Law graduates tend to go into the legal industry, and they usually take similar routes. Jobs are competitive — often very competitive - but starting salaries are good and high fliers can earn serious money - starting on over £24k in London on average. Be aware though - some careers, especially as barristers, can take a while to get into, and the industry is changing as the Internet, automation and economic change all have an effect, If you want to qualify to practise law, you need to take a professional qualification — many law graduates then go on to law school. If you want to go into work, then a lot of law graduates take trainee or paralegal roles and some do leave the law altogether, often for jobs in management, finance and the police force. A small proportion of law graduates also move into another field for further study. Management, accountancy and teaching are all popular for these career changers, so if you do take a law degree and decide it’s not for you, there are options.

Psychology (non-specific)

What are graduates doing after six months?

This is what graduates told us they were doing (and earning), shortly after completing their course. We've crunched the numbers to show you if these immediate prospects are high, medium or low, compared to those studying this subject/s at other universities.

£19,500
high
Average annual salary
99%
high
Employed or in further education
78%
med
Employed in a role where degree was essential or beneficial

Top job areas of graduates

10%
Sales, marketing and related associate professionals
10%
Other elementary services occupations
9%
Business, research and administrative professionals
What do graduate employment figures really tell you?

20 years ago, this was a specialist degree for would-be psychologists but now it is the model of a modern, flexible degree subject. One of the UK's fastest-growing subject at degree level, and the second most popular subject overall (it recently overtook business studies), one in 23 of all graduates last year had psychology degrees. As you'd expect with figures like that, jobs in psychology itself are incredibly competitive, so to stand a chance of securing one, you need to get a postgraduate qualification (probably a doctorate in most fields, especially clinical psychology) and some relevant work experience. But even though there are so many psychology graduates — far more than there are jobs in psychology, and over 13,800 in total last year — this degree has a lower unemployment rate than average because its grads are so flexible and well-regarded by business and other industries across the economy. Everywhere there are good jobs in the UK economy, you'll find psychology graduates - and it's hardly surprising as the course helps you gain a mix of good people skills and excellent number and data handling skills. A psychology degree ticks most employers' boxes — but we'd suggest you don't drop your maths modules.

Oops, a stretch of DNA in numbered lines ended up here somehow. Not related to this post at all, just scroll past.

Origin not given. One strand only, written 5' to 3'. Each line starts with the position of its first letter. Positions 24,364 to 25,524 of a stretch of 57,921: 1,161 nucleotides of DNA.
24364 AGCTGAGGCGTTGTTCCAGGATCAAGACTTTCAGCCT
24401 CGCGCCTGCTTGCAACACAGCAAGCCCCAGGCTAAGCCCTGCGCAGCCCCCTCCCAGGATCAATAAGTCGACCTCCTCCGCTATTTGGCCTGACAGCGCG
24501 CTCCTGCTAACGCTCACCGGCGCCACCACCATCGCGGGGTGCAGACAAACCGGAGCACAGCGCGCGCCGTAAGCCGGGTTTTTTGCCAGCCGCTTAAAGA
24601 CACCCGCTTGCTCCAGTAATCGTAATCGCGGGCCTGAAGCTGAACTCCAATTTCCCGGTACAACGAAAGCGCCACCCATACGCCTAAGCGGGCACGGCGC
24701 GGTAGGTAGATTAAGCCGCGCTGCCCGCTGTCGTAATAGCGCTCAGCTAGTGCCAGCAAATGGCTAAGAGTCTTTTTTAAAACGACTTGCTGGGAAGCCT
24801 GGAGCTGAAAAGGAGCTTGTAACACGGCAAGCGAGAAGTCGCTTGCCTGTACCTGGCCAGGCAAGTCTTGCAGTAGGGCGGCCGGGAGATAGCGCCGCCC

What about your long term prospects?

Looking further ahead, below is a rough guide for what graduates went on to earn.

Sorry, no information to show

This is usually because there were too few respondents in the data we receive to be able to provide results about the subject at this university.

Psychology

The graph shows median earnings of graduates who achieved a degree in this subject area one, three and five years after graduating from here.